It was a very practical session and I will certainly use their techniques, so simple, logical and effective.  They told us how we could demonstrate the ways that libraries are reaching out to people.

I then attended a series of seminars on the themes of Information Literacy and Literacy and Learning and the presentation that stood out was Dr Konstantina Martzoukou’s (Robert Gordon University) talk about trying to reach “Syrian New Scots” – how to give essential information to Syrian refugees in Scotland. The project was working with groups to find out what information they wanted and considered ways of giving them the information. The plight of the refugees was made very clear by the inclusion of a poignant video showing the city of Homs, before the current conflict and the devastation the conflict has caused.

Jason Vit of the Reading Agency outlined the current work that they are doing to engage people with reading. This included working with bus companies to put up posters on busses, and having “pop up” bookshops in certain places. They are developing “Hubs”, certain towns, where they are concentrating efforts to increase the literacy of disadvantaged communities. The Reading Agency take a down to earth and innovative approach to reaching people, wherever they are.

So, this conference consolidated my belief that libraries do get information out to people and that there are other organisations that we could work with to do that. We also have to realise that we are the vehicle by which the ordinary members of society can have objective, authoritative information, to balance the subtle persuasion of  internet giants or the noise of press and politicians. It means that we have to be very Loud Librarians shout about our services and successes instead of being quietly complacent.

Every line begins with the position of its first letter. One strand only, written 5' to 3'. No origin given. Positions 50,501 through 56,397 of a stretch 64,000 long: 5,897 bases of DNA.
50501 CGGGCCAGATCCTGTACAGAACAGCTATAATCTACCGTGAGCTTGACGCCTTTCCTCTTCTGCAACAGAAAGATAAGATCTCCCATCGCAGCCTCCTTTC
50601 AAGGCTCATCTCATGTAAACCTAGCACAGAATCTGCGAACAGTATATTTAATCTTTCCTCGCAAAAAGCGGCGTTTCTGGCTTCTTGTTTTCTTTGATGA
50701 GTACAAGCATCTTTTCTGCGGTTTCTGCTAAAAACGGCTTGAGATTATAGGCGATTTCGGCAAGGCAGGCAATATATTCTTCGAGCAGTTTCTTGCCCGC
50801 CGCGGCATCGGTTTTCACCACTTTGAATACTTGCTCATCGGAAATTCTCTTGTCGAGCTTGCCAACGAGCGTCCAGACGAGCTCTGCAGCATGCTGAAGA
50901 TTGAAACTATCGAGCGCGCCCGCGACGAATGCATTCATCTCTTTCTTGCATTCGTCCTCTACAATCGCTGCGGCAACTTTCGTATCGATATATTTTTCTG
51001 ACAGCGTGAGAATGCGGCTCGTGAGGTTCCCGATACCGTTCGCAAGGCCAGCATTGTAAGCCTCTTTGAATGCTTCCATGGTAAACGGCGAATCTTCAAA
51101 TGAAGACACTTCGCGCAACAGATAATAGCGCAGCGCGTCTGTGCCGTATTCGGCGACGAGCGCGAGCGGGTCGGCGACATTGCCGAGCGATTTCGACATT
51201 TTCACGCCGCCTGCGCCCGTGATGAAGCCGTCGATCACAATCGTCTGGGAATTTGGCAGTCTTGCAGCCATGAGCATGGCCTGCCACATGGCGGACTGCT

CILIP Conference 2017

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So, here I am, in Manchester at my first CILIP conference. This post is about three inspirational speakers that I heard in only the first day there.

Carla Hayden

Day one was very thought provoking and quite inspiring in a number of ways. The first Keynote speaker was Carla Hayden, the first Librarian of Congress who is female and of colour. Shockingly, she is only the third Librarian of Congress who is a qualified Librarian. She spoke amusingly with wit and charm about what she had achieved in Baltimore: about her interview for being Librarian for congress and about her visit to the British Library.